So just what are cultural landscape studies? As the study of them plays a significant role in my academic work, I get asked this question a lot, so I felt I should try and answer it here. Consider this, then, the most cursory of definitions, leaving much out, and concentrating much on my own personal experiences and studies.
The term “cultural landscape” is not new, in some circles of geography its study is considered a bit outdated. In simple terms, the idea is that by studying the landscape—literally, the shaped land—for how humans have altered it, one can infer knowledge of local life. Conversely, this also assumes that human cultures vary over geographic space and alter those spaces in distinct ways. The local landscape means not just land itself, or things altered in the land such as plantings, crops, water courses, and the like, but essentially all human alteration to the world’s organization, including built form. It is an interpretive art, and in some ways it is kin to the way that archaeologists interpret the ruins of long-gone cultures.
John Brinckerhoff Jackson (1909-1996) did not invent cultural landscape studies, but he was perhaps one of the most influential American forces shaping it in the second half of the last century. That era’s thinking about place has been a huge influence on my photography, my writing, and my own thinking. One of the reasons I applied at and eventually entered graduate school at UC Berkeley was the ability to work with Paul Groth, one of Jackson’s protogés, and the person who inherited teaching his landmark undergraduate class, American Cultural Landscapes. Last semester, I had the honor and privilige of working as a graduate student instructor for the B-half of the course, which covers from 1900 to present.
“Landscape” is a key word, and it was also the title used by Jackson for his publication on the cultural geography of America. Founded in 1951, Landscape was part magazine, part literary publication, part academic journal. In it, he republished European pieces about cultural geography along with writing about the American landscape. Jackson particularly loved the Southwest region—the magazine was based in New Mexico. Often he wrote the pieces himself, sometimes using his own name, and often using pseudonyms. We still don’t know how many of the latter he used, and this sort of thing—along with a lifelong aversion to footnotes or citations—made him a bit of an academic rebel. Yet his sense of observation was keen and interpretations brilliant. By the mid 1960s, this man—without an advanced degree—was lecturing at Berkeley and at Harvard, teaching his American Cultural Landscapes course.
For photographers of landscapes and industry, cultural geography in the vein of Jackson’s provides a strong philosophical basis for work. For example, the concept of a “sense of place” has become so used by photographers that it is now nearly a cliché. In a broader sense, the idea that landscape itself tells a story, even before photographed, is compelling. It gives purpose to the photography of place, as it gives to photographers not just the power of expression but also the role of revelation.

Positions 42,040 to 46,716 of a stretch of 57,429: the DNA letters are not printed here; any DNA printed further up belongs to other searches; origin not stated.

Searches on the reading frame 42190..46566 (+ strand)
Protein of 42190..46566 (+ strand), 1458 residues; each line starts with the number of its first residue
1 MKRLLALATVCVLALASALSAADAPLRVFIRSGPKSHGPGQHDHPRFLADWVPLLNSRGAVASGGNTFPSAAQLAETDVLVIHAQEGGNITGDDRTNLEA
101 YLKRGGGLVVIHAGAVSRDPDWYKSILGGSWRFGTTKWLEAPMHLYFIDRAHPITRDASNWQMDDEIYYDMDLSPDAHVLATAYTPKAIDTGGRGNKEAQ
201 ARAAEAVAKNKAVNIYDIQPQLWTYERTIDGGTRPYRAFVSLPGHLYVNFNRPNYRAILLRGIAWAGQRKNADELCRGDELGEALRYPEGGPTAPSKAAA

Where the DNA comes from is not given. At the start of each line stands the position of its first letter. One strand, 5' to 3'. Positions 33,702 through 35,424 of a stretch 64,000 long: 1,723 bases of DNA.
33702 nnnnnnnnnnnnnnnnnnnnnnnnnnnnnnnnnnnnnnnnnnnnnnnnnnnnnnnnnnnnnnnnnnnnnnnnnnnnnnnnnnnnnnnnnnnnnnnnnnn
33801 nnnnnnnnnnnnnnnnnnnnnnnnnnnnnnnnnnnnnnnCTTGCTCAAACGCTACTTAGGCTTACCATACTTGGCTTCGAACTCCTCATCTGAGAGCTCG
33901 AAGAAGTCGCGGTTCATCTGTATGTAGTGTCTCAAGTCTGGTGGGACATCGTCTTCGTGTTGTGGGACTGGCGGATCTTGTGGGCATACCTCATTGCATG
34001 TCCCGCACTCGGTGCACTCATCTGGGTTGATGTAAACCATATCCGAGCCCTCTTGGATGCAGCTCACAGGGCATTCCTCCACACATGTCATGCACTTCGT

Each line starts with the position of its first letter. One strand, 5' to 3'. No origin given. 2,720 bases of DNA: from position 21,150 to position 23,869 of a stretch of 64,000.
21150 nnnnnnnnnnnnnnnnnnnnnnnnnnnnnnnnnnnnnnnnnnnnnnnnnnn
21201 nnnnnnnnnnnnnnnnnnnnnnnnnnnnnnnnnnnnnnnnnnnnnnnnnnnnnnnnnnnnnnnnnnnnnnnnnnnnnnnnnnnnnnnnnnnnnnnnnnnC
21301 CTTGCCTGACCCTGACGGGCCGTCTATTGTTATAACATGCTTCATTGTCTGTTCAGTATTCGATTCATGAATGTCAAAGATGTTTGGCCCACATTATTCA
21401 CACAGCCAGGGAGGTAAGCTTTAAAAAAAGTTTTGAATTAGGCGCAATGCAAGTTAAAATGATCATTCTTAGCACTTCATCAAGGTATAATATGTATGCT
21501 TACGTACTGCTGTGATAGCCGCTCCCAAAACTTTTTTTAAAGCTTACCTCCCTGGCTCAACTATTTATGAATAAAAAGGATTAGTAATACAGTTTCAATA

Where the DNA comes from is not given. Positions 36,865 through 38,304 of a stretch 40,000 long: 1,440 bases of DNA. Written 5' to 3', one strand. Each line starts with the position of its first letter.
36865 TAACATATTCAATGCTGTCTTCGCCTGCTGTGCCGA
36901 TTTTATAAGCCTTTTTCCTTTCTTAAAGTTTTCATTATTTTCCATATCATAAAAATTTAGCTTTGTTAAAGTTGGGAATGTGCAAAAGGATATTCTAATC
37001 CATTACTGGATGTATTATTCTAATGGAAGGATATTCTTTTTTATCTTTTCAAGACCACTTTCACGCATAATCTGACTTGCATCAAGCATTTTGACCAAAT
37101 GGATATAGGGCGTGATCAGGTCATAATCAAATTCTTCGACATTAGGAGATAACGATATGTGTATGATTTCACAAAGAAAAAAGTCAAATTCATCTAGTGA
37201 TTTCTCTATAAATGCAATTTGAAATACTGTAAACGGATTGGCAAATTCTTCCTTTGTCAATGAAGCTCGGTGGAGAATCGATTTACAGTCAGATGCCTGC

“Sense of place” was also the title of the first Jackson book I picked up, A Sense of Place, a Sense of Time (New Haven, CT: Yale University Press, 1996). It was before I knew anything significant about cultural geography, when I was still only a writer and photographer who was also a lover of place. One day I saw it on a shelf and idly picked up a copy at the Burnside Powell’s Books in Portland, and skimmed through it. I can’t remember now if it was chance, or if it had been recommended to me by another photographer.
What I do remember was finding a book of essays by a man who dared to suggest that roads belonged in a landscape, that the way that humans change the world is as much a part of the world as is nature itself.
Above all, it was a work by someone who clearly loved place, and for me, place had always mattered. Growing up in the Pacific Northwest, in what Stewart Holbrook (who was not a cutural geographer and yet often wrote like one) called the nation’s Far Corner (New York: McMillan, 1952). I had always felt that somehow the soil of the fields, the stones of the mountains, and the water of the Columbia river were mixed in with my blood. I still do feel that way. So it is little surprise that I loved Jackson’s work. I put $4.95 down on the checkout counter, and the book went home with me. Little did I know that almost ten years later I would be the student of one of Jackson’s students, and helping teach his class. (The experience was special, and for which I am profoundly grateful.)
Some might question how an undergraduate education in communications meshes, in any way, with the cultural landscape studies, but the uncanny thing is just how much connection there actually is. Treating landscape as a subject of interpretation is to treat it like a text to be read. Meaning, message, medium; all are present in the landscape. Power dynamics, conflict? You can’t find a place that is not shaped by them. The study of cultural landscapes, then, is in many ways a communicative method that analyzes and interprets one of the greatest texts ever crafted: the Earth itself.
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A note on sources: much of the story of cultural geography and J.B. Jackson came from many conversations with Paul Groth, as well as several of Jackson’s works, most especially Landscape in Sight, (New Haven, CT: Yale University Press, 2000).